{[ promptMessage ]}

Bookmark it

{[ promptMessage ]}

Membranes160-page10 - protists are used to collect excess...

Info icon This preview shows page 1. Sign up to view the full content.

View Full Document Right Arrow Icon
Membrane Structure and Function - 10 Hypertonic Environments An environment which has a higher proportion of solutes than found inside the cell will cause water to leave the cell. Salt water, for example, is hypertonic to the cells of freshwater organisms. A cell placed in this environment will lose water and shrivel, a phenomenon called plasmolysis, unless it has special mechanisms to prevent this. Plasmolysis in Plants Hypotonic Environments An environment that has a lower proportion of solutes than found inside the cell will cause water to enter the cell. Fresh water, for example, is hypotonic to the cells of all organisms. Animal cells may swell to bursting when placed in fresh water. Animal cells, therefore, require some method to prevent this and maintain osmotic balance. One method of doing so is through vacuoles. The contractile vacuoles found in
Image of page 1
This is the end of the preview. Sign up to access the rest of the document.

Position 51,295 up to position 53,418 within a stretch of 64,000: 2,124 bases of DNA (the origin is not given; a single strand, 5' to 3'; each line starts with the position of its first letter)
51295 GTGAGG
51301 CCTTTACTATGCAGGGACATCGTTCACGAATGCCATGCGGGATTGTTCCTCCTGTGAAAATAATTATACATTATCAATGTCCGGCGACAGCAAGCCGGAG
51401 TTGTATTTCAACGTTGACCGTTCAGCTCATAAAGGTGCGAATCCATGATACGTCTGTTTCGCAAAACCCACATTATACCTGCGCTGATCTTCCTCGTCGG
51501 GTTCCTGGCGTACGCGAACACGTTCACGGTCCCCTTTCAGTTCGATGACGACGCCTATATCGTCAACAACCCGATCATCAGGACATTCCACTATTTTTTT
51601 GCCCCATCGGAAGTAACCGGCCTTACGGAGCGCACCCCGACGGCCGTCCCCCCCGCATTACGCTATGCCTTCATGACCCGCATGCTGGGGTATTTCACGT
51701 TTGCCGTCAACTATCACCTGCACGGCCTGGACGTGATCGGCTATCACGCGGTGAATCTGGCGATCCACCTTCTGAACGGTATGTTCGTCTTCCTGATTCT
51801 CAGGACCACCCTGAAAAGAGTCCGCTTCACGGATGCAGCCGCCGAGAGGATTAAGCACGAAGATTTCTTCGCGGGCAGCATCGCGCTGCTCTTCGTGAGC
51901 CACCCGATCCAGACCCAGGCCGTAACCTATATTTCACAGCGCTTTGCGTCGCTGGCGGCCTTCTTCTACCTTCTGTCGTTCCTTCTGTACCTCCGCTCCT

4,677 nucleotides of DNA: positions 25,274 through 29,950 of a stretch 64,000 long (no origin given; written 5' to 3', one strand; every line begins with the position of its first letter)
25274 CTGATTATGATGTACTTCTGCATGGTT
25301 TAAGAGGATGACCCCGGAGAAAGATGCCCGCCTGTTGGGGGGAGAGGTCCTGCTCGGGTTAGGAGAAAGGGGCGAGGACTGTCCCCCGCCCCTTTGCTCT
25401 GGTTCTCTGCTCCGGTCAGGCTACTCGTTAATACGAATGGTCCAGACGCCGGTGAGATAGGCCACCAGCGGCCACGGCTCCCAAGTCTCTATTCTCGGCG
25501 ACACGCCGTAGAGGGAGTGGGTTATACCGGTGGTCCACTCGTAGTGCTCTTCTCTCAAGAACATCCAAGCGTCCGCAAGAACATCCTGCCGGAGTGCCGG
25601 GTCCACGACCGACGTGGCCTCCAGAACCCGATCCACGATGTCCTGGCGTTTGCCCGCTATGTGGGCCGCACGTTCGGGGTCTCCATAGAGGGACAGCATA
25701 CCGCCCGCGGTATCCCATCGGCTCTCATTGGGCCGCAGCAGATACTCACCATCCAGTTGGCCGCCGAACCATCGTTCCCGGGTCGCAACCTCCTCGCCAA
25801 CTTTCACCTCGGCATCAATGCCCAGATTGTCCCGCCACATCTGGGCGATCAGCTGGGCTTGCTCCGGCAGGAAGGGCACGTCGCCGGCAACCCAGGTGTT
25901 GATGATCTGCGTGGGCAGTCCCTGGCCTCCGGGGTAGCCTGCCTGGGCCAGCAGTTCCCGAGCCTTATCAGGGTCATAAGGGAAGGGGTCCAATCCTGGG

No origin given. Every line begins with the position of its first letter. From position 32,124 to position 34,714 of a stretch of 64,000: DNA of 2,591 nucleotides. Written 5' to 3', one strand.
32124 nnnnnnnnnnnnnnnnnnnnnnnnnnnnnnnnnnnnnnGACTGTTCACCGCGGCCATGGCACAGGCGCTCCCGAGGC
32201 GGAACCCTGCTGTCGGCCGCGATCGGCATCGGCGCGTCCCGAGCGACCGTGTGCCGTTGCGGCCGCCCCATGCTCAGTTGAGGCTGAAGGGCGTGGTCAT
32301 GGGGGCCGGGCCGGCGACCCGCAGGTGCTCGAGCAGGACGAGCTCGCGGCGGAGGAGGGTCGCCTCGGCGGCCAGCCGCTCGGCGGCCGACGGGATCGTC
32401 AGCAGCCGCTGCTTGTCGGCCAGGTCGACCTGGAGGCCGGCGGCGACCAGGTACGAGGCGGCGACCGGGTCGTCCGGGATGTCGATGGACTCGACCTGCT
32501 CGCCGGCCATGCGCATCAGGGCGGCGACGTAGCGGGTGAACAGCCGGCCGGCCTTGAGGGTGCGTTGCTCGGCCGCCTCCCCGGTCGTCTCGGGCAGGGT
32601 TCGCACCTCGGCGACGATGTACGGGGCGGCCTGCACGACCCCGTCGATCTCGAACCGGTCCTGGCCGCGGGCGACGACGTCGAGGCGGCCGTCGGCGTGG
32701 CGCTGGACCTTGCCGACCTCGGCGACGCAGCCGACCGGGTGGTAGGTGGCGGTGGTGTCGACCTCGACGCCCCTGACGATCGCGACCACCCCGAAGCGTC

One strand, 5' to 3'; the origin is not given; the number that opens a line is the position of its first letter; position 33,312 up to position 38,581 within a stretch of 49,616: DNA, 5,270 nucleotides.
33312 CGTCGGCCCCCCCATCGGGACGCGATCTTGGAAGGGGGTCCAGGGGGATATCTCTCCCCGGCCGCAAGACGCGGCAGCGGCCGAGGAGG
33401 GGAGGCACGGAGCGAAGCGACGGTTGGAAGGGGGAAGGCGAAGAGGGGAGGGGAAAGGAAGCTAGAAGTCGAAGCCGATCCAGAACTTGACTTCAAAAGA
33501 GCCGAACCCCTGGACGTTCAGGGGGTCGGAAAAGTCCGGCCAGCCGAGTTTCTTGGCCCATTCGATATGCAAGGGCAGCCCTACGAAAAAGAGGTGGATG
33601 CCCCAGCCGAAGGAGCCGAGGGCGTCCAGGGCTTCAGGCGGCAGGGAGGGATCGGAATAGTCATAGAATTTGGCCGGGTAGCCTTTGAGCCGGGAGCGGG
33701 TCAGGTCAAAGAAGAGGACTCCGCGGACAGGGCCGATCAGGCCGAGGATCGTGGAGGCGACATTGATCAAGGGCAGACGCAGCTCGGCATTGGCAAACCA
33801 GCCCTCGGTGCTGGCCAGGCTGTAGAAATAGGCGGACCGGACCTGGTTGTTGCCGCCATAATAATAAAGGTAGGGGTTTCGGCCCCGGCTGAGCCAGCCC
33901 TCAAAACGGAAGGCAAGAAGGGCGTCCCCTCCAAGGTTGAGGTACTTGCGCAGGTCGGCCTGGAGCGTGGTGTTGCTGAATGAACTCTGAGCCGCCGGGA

Unformatted text preview: protists are used to collect excess water which moves into their cell, and periodically, "spit" the water back out into the environment. Contractile Vacuole in the Paramecium Full Empty Plant cells use osmotic pressure to their advantage, using the cell wall and central plant vacuole. As mentioned earlier, stored substances in the vacuole attract water that increases fluid pressure within the vacuole. This pressure forces the cytoplasm against the plasma membrane and cell wall, helping to keep the cell rigid, maintaining a condition of turgor. Turgor provides support and strength for herbaceous plants and other plant parts lacking secondary cell walls. When plant cells lose turgor, they wilt, a condition known biologically as plasmolysis....
View Full Document

{[ snackBarMessage ]}

What students are saying

  • Left Quote Icon

    As a current student on this bumpy collegiate pathway, I stumbled upon Course Hero, where I can find study resources for nearly all my courses, get online help from tutors 24/7, and even share my old projects, papers, and lecture notes with other students.

    Student Picture

    Kiran Temple University Fox School of Business ‘17, Course Hero Intern

  • Left Quote Icon

    I cannot even describe how much Course Hero helped me this summer. It’s truly become something I can always rely on and help me. In the end, I was not only able to survive summer classes, but I was able to thrive thanks to Course Hero.

    Student Picture

    Dana University of Pennsylvania ‘17, Course Hero Intern

  • Left Quote Icon

    The ability to access any university’s resources through Course Hero proved invaluable in my case. I was behind on Tulane coursework and actually used UCLA’s materials to help me move forward and get everything together on time.

    Student Picture

    Jill Tulane University ‘16, Course Hero Intern